Architectural photography is for people who have an eye for buildings and structures. It’s the art of taking pictures of buildings as well as structures that are aesthetically welcoming and trustworthy representations of their subjects. Many of the best photographers who specialize in this discipline are normally well-trained in the use of both sophisticated equipment and methods.
Architectural photography is essentially a verification of how society values the cultural and aesthetic significance of fine buildings and structures. By the 1860s, this discipline had already become a well-established niche in photography.
Whether the aim is contemporary or just classical, architectural photography is equal parts challenge and reward. We take you on a whirlwind walkthrough of how to use smart tips to get the most from this visual medium.
Be Mindful of the Light
You should be highly aware of the light’s direction whenever you’re taking shots of buildings and other structures. The reason is because the light is a huge factor: It can increase shadows, textures, contrast and even reflection.
For example, a high contrast level will trick your camera into exposing your scene improperly, yet you can get around this by applying some exposure compensation.
Another thing to keep in mind is bracketing your shots at various exposure values and thereafter merging them in an HDR program such as Photomatix. When bracketing shots, expose one shot for the highlights, one for your midtones and another one for your shadows.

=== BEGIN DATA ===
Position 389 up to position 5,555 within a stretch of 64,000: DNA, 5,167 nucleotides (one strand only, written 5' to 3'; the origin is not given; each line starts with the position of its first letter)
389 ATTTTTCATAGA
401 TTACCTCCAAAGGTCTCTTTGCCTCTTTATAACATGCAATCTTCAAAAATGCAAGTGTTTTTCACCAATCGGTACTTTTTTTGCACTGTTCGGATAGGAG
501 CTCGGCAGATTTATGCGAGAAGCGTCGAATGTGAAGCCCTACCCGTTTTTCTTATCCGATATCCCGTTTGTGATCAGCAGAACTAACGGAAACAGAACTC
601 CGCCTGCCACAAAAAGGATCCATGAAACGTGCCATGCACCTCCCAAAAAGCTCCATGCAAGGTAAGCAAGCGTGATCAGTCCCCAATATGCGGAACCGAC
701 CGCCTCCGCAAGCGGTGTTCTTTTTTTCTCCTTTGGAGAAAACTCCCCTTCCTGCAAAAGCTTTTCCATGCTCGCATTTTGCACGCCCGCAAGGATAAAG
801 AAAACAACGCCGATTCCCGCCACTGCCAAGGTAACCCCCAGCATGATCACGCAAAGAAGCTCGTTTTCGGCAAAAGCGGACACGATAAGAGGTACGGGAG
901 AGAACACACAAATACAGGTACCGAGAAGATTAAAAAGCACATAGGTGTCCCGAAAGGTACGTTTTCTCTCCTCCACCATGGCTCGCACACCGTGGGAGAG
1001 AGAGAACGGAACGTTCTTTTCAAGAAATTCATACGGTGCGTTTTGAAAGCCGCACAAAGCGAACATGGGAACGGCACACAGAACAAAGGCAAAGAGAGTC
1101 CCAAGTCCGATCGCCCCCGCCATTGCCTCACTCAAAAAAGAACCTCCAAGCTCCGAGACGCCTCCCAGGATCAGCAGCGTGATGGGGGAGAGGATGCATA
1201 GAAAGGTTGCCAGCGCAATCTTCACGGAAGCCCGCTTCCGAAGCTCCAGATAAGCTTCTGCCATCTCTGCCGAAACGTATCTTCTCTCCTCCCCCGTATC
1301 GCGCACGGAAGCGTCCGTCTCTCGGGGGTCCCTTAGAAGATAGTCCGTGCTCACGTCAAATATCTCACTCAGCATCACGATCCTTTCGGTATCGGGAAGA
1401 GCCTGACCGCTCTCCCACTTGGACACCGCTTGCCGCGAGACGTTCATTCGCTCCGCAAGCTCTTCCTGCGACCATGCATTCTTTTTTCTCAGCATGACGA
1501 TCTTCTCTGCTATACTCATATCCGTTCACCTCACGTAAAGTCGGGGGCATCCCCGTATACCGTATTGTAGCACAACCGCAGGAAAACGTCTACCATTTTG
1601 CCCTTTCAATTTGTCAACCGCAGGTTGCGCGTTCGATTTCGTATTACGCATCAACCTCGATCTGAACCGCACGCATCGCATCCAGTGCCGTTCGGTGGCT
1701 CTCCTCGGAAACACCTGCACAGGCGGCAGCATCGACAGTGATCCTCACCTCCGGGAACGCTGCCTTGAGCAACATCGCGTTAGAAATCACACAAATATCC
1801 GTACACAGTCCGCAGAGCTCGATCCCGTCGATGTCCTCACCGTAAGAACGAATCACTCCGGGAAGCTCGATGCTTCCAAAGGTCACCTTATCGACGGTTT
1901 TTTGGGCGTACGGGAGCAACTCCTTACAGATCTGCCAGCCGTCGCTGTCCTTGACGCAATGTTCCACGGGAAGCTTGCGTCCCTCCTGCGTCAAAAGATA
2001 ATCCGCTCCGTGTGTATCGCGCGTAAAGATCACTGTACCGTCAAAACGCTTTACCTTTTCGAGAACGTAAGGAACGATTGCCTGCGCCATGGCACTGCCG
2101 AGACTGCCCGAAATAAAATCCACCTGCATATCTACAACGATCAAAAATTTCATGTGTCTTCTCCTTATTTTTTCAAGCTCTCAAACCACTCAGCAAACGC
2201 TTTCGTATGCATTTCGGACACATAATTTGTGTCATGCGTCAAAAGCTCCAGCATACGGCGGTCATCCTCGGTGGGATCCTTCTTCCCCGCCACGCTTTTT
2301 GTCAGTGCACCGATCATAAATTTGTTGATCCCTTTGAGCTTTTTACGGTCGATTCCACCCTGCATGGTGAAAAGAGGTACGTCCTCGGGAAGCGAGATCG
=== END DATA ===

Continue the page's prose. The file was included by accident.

Use a Wide-Angle Lens
A wide-angle lens isn’t the answer for everything, but when shooting buildings and structures, it is a godsend. This lens is perfect for architectural photography since it empowers you to frame the whole building inside of its environment. At times, the glass might not be capable of encompassing the entire scene, but you still have the panoramic format to help save the day.
A lot of compacts today provide a special scene mode that stitches together several different shots on the camera. Another option would be to achieve the same effect in postproduction. Panoramic software such as PTgui and Hugin is an excellent choice.
Sunset and Nighttime Shots
When the sun goes down or is in the process of doing so, that’s when architectural photography can get even that much more interesting.
Sunset shots entail shooting the building as a silhouette as the sun goes down. To get the best shot possible, just position the building or structure between you and the setting sun at dusk. Of course, you’ll have to expose for the sky and deactivate your flash first. If you determine that your foreground is too light, then just place the exposure compensation to a negative value in order to have it darken. Get ready for some truly arcane-looking results.
Shots at night can be even more atmospherically cryptic. Don’t wait, however, to take these shots when it’s pitch-black outside! Instead, take night shots when just a bit of light and color are still visible in the sky. This will have the dual effect of emphasizing details and incorporating some tone to the background.